Peripheral Artery Disease is caused by a thickening of the inside walls of the arteries of your legs. This thickening, called atherosclerosis, narrows the space through which blood can flow, decreasing the supply of oxygen and nutrients to the legs and feet. It can affect both legs, but most often symptoms begin in one leg.
Atherosclerosis usually occurs when a person has high levels of cholesterol, a fat-like substance, in the blood. Cholesterol and fat, circulating in the blood, build up on the walls of the arteries. When the level of cholesterol in the blood is high, there is a greater chance that it will be deposited onto the artery walls. Plaque formations can grow large enough to significantly reduce the blood's flow through an artery. When a plaque formation becomes brittle, it may rupture, triggering a blood clot to form. A clot may either further narrow the artery, or completely block it. When that blockage occurs in a coronary artery, it can cause a heart attack. When it occurs in a carotid artery, it can cause a stroke. If the blockage remains in the peripheral arteries, it can cause pain, changes in skin color, sores or ulcers and difficulty walking. Total loss of circulation to the legs and feet can cause gangrene and loss of a limb.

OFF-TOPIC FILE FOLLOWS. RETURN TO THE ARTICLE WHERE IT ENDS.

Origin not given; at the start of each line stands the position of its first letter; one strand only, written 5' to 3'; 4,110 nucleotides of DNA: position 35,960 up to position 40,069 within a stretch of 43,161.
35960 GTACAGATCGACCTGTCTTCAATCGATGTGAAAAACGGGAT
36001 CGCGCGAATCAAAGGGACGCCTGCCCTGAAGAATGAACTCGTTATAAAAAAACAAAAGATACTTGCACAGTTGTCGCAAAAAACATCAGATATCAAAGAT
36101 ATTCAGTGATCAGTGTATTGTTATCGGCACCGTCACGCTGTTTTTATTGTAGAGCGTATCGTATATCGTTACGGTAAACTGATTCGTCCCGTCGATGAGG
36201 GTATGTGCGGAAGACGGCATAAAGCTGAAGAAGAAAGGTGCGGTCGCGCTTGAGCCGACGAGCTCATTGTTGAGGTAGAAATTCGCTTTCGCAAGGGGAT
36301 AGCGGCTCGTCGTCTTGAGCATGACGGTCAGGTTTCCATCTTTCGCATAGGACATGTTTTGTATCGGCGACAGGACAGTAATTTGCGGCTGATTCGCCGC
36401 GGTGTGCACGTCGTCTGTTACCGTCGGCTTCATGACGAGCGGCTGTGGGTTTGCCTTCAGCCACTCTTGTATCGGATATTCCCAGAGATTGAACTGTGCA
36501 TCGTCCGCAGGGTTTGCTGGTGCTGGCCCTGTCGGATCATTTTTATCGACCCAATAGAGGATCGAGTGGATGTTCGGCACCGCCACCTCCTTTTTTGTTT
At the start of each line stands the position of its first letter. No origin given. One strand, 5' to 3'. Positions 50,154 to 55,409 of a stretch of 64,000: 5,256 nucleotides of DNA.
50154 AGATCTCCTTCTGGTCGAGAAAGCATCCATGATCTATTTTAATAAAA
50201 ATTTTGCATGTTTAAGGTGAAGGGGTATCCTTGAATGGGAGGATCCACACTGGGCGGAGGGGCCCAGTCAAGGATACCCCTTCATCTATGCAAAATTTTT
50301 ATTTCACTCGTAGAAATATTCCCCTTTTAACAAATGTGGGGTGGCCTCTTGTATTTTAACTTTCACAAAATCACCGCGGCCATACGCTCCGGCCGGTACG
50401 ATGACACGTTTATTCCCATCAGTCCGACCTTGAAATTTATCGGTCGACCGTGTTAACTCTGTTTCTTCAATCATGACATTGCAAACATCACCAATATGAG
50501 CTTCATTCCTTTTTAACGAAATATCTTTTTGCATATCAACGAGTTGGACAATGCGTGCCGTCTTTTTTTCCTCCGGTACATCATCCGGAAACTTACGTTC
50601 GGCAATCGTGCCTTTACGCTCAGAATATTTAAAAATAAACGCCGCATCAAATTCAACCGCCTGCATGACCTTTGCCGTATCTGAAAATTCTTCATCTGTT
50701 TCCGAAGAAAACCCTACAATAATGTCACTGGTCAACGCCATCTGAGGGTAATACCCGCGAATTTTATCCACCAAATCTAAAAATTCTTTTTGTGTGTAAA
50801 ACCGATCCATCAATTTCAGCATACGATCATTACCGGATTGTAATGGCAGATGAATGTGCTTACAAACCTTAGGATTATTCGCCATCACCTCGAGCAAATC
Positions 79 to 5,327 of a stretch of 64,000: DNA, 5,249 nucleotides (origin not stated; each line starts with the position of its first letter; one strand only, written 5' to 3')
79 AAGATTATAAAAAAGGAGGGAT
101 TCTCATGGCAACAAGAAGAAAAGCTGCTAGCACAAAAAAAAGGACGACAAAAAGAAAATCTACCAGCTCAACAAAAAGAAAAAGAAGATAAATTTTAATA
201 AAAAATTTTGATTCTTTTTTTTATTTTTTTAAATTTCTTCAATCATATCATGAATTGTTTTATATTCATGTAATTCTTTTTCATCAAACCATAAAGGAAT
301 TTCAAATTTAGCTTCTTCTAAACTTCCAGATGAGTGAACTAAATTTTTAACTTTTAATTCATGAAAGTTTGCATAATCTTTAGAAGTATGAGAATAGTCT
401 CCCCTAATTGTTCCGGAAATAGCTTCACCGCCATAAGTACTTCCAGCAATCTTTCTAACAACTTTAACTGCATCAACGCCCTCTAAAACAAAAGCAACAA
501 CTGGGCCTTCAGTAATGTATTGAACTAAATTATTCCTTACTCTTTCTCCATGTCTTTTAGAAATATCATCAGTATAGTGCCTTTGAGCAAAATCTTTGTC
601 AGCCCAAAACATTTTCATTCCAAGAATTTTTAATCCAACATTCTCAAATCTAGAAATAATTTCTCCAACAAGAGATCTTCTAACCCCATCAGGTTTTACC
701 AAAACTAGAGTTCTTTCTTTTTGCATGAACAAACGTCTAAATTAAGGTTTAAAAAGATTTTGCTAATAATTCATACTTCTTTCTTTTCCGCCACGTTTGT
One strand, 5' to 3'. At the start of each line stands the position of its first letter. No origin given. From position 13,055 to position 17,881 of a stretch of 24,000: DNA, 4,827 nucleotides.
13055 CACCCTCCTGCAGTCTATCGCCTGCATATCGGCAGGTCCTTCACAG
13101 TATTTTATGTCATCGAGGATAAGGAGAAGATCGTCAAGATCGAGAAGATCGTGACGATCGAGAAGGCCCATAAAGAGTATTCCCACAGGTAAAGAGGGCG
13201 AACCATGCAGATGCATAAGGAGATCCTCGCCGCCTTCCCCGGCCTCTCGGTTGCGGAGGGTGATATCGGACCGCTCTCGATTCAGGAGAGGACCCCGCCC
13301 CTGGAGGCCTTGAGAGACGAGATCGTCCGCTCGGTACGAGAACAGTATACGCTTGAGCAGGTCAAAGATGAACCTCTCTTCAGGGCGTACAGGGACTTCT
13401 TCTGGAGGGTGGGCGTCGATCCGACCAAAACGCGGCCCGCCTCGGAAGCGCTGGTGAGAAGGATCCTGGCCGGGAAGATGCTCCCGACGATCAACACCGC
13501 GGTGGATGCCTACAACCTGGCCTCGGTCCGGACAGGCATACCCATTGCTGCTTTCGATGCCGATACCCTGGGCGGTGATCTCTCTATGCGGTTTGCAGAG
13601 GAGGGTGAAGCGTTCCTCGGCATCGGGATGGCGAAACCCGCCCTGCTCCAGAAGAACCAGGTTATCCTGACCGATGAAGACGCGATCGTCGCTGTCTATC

Some patients with peripheral artery disease experience cramping in the arms or legs while moving the extremity. This cramping is called claudication. Claudication comes from the Latin word claudicare meaning to limp. The discomfort usually occurs in large muscles in one or both legs during physical activity, such as walking. Not every person with PAD experiences leg pain. Some people may feel a tightness, heaviness, cramping, or weakness of the leg.